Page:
Bishop O'Brien acknowledged that he had been driving in the area at the time of the accident and said that he might have hit something, possibly a cat or dog, or that his car might have been hit by a rock, the police said. After several hours of questioning, he was placed under arrest and driven in an unmarked police car to the Madison Street jail for booking.
The police impounded his car and took the clothing he was wearing on Saturday night.
Detective Tony Morales of the Phoenix police said there was no evidence that Bishop O'Brien had been drinking. He said the autopsy of the victim was not complete and there was no information about alcohol.
The bishop was beginning the booking process when his blood pressure rose sharply and he was taken to St. Joseph's Hospital and Medical Center, the authorities said. The bishop was treated and released this evening, hospital officials said.
After Bishop O'Brien was released, he was booked, photographed and fingerprinted at the jail.
The police and prosecutors said they would book him on one count of leaving the scene of an accident resulting in serious injury or death. The charge carries a possible sentence of three years and nine months. The police chose not to seek a more stringent charge because they concluded from their initial investigation that the victim had been jaywalking and had therefore caused the accident.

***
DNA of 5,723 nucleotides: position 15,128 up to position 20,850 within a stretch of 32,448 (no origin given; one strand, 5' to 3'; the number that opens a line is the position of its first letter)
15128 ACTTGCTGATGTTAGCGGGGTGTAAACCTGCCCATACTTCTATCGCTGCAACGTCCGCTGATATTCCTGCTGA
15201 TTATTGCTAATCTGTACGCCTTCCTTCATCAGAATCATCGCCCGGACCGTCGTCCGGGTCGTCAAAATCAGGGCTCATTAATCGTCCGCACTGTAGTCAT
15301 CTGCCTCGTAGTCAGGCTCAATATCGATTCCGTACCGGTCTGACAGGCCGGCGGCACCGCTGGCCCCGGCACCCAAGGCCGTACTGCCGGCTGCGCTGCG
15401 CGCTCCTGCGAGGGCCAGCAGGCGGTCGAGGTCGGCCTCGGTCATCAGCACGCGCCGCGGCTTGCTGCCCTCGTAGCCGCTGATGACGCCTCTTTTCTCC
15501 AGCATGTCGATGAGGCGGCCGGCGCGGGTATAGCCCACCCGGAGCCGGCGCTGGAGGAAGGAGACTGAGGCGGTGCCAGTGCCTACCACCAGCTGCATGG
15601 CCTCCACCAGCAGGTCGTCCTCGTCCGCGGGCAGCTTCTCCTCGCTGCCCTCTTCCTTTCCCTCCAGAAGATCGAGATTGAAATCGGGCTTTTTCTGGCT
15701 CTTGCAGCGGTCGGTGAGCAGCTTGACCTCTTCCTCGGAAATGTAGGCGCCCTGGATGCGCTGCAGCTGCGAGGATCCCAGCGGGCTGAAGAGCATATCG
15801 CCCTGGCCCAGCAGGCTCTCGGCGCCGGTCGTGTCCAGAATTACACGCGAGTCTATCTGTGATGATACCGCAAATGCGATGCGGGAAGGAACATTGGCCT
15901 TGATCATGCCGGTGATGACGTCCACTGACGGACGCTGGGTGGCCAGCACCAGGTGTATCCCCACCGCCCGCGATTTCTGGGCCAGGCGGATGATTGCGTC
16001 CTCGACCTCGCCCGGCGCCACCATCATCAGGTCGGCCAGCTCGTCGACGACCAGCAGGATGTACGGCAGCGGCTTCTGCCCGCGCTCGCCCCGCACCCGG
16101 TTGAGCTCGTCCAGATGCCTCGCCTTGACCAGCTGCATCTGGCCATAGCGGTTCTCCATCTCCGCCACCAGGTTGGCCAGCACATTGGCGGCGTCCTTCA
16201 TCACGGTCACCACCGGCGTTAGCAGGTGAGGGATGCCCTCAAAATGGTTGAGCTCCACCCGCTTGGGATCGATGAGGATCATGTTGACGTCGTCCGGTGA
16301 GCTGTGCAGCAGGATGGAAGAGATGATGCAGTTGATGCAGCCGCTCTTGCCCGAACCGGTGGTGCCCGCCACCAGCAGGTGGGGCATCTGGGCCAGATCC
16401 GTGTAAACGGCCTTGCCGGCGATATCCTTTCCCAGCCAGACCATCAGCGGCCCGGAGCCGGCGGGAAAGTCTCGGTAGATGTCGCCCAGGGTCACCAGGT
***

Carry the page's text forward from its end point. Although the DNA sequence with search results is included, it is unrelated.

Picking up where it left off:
"The pedestrian is the party at fault for the collision," Sergeant Force said. "He was crossing at midblock, and it's a pedestrian's obligation to stop for traffic. But the law does require you to remain at the scene. The bishop is being booked for leaving the scene."
Greg Liesse, a lawyer for the diocese, said that he was with Bishop O'Brien at his house this morning and that the bishop seemed upset but did not appear to be ill. He said the Phoenix church was trying to determine what had happened and "see what, if anything, the diocese needs to do so we can do the right thing."
Mr. Liesse read a statement issued in the name of Msgr. Richard Moyer, the local church's vicar general and moderator of the curia. "The sympathy of all of us in the Diocese of Phoenix as well as our prayerful support goes out to the victim's family," the statement said. "The diocese will cooperate fully in any police investigation. No further statement will be made while the investigation proceeds."
Monsignor Moyer is serving as the diocese's chief administrative officer, a position he assumed as a result of the plea bargain struck between Bishop O'Brien and the Maricopa County prosecutor, Richard M. Romley, on June 2.
Under that arrangement, prosecutors granted the bishop immunity from prosecution for failing to report sexual abuse by priests during his 22-year tenure and from any charges of covering up those abuses. Bishop O'Brien acknowledged that he had handled accusations of abuse by moving priests into new parishes, rather than fully investigating them.